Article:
Quoting the highest concentration listed was for K. Higher even then N running second in volume.
Whether Edward is wrong or the math doesn't correspond between Ms. Walstads data in mg/kg and Edwards in percentages the statement I made was very broad in term but stated similar in number with or without error. I did not state Ms. W reported this in her book but something similar.

Similar to me is the two largest mineral contributors being nitrate and potassium.

OP, I still don't see our answer anywhere here. Out of my house water softener TDS reads 207ppm and out of the RO unit the TDS meter reads 3ppm so sodium or any other mineral at 3ppm I don't feel like there is much left here to be toxic to inverts before rebuilding with GH booster.

Again, I hope someone posts in with an answer for both of us.


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post #12 of 15 (permalink) Old 03-29-2010, 12:42 PM Thread Starter
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I have to admit that a lot of this is going over my head. Maybe I should have stuck with my second chemistry class... Then again what fun is chemistry when you can't experiment? I'm also a complete planted aquarium noob, so forgive me. This was 'supposed' to be my first planted tank.

Wasserpest- As I stated, I live surrounded by farm fields and in an area that regularly floods. The water is toxic to even fish if I bypass all of our other treatment procedures. Plus I believe that the water is so full of calcium that all of my equipment would probably be junk in two weeks.

Diana- That method does sound like it would really work. If I had the money and the space I would definitely try that, and I would like to test it one day. Sadly though, it seems like it would cost more than an RO unit, and I live with my parents so space is next to none at the moment. That is something that I would really like to try however.

I do have a TDS meter and just tested the water... 400! Last summer I remember it being in the 300s. The water regularly also read either 'soft' or 'very soft' so that's a very large amount of potassium hanging out in my tap water.

Is there a difference when it comes to plants absorbing potassium between potassium chloride and potassium phosphate? After lainealex's post I'm worried that I'll spend all the money for plants to see how they do and end up wasting all that money. I'm currently in a very tough place in life money wise, so I really don't want to risk that much.

I did do a little test yesterday with how much of my tap water a snail can live in with distilled water added in. Turns out that between 1/4 and 1/3 of my tap water with the rest being distilled should be about right, but I don't know if that would work long term. Anything more than about 1/3 had the snail losing a lot of mucus and eventually hiding in its shell. At that point, back in his tank he went with his buddies and after a while he was perfectly fine. That really doesn't give me much to work with though. If I have to use that little I might as well just skip using my water all together. Looks like I will be trying to rehome these snails so I can get my water problems worked out. RO unit is sounding better and better...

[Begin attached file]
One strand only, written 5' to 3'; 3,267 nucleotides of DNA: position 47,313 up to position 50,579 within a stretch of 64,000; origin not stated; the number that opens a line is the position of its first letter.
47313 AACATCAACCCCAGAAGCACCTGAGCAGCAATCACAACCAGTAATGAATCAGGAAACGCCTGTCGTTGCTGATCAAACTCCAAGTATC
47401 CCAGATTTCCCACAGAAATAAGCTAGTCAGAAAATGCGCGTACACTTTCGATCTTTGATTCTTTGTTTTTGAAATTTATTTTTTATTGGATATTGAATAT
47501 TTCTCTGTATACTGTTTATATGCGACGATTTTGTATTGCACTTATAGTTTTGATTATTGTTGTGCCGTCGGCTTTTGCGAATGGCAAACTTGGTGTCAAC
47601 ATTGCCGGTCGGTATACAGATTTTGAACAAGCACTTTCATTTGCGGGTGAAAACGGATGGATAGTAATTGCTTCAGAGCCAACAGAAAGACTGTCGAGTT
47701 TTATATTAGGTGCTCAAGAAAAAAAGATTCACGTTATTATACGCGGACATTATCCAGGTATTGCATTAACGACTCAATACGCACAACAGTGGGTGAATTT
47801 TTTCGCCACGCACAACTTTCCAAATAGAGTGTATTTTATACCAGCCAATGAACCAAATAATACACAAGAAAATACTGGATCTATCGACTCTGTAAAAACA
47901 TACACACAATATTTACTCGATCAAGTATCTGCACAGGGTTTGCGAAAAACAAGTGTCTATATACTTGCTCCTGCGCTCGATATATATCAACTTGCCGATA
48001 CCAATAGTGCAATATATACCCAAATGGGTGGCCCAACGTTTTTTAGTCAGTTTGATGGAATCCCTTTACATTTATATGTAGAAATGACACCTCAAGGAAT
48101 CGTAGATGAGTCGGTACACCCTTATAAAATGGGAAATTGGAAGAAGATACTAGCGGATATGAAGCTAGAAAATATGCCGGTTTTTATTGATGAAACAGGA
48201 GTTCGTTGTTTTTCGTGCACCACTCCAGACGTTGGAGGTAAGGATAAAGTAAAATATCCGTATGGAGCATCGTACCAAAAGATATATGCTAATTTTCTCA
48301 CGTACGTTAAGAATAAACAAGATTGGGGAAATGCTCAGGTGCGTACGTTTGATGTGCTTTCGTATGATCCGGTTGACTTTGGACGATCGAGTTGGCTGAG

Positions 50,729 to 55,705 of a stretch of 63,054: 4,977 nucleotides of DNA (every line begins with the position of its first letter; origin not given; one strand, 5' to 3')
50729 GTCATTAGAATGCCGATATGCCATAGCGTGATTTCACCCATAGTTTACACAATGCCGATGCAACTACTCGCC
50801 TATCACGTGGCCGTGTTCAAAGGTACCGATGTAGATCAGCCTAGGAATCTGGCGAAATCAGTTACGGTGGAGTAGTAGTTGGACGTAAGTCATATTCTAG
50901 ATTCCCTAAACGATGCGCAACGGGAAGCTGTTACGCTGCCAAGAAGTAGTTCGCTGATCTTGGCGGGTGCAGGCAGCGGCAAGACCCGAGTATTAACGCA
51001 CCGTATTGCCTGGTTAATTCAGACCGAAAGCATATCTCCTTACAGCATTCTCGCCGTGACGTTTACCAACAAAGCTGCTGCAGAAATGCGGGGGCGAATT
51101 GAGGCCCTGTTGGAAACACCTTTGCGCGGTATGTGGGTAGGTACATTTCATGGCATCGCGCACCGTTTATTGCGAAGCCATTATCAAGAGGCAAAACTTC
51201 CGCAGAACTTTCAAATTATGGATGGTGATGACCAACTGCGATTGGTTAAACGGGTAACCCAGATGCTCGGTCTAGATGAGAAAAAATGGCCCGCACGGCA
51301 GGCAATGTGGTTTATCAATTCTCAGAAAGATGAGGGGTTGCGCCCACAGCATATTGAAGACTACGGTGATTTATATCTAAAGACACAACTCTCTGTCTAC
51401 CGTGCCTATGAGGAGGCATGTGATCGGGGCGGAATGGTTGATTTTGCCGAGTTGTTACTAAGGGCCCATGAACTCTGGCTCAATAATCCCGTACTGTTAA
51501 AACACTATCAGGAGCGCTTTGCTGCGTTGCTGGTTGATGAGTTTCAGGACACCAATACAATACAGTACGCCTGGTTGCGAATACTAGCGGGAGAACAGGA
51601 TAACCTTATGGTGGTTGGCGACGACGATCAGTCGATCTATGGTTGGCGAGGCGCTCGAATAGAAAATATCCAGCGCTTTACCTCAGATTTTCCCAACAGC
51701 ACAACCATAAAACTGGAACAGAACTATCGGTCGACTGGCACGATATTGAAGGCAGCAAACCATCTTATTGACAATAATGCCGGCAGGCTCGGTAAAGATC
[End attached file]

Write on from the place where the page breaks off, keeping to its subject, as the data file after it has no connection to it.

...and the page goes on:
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post #13 of 15 (permalink) Old 03-29-2010, 03:12 PM
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Quote:
Originally Posted by wkndracer View Post
Edward's PPS papers do indeed state 27% as a dry plant tissue analysis. Volume 2, Issue 1, page 1.
Nitrates Phosphates and Potassium the NPK Relationship
K 27% PO4 14% NO3 59%
If his information is wrong, I'm good with that.
I also did post that Diana Walstad's book implies a similar number.
p.105"..'aged' aquarium water contains much higher concentrations of nutrients than most natural waters. In aquariums then, one would expect the water to become a major nutrient source for plants.
Table VII-2. Nutrient accumulation by My Aquarium Plants. The 'Critical Concentration' of each element are published values for Elodea occidentalis. 'Elements Found in My Plants' is from a chemical analysis by the North Carolina State Agronomy laboratories. Numbers represent the average of 3 separate analyses of healthy miscellaneous stems/leaves from 3 of my aquariums."


Quoting the highest concentration listed was for K. Higher even then N running second in volume.
Whether Edward is wrong or the math doesn't correspond between Ms. Walstads data in mg/kg and Edwards in percentages the statement I made was very broad in term but stated similar in number with or without error. I did not state Ms. W reported this in her book but something similar.

Similar to me is the two largest mineral contributors being nitrate and potassium.
I'm not checking his drivel.........Diana and myself at least cite things for support

I do dry weight tissue analsysis and have done so for sediments, and many species of aquatic weeds.

I can assure you, there's no way it's anywhere near 27%, all you have to do is look up some references, I cited several for you

Her % are correct and within standard ranges for tank grown plants with plenty of excess/ non limiting dry weight tissue mineral nutrients.
They are NOT similar to his claims.

Hyacinth has the highest % K+ of most any aquatic plant known.
8%. + This is way beyond the critical amounts. I listed the citations here for you to read.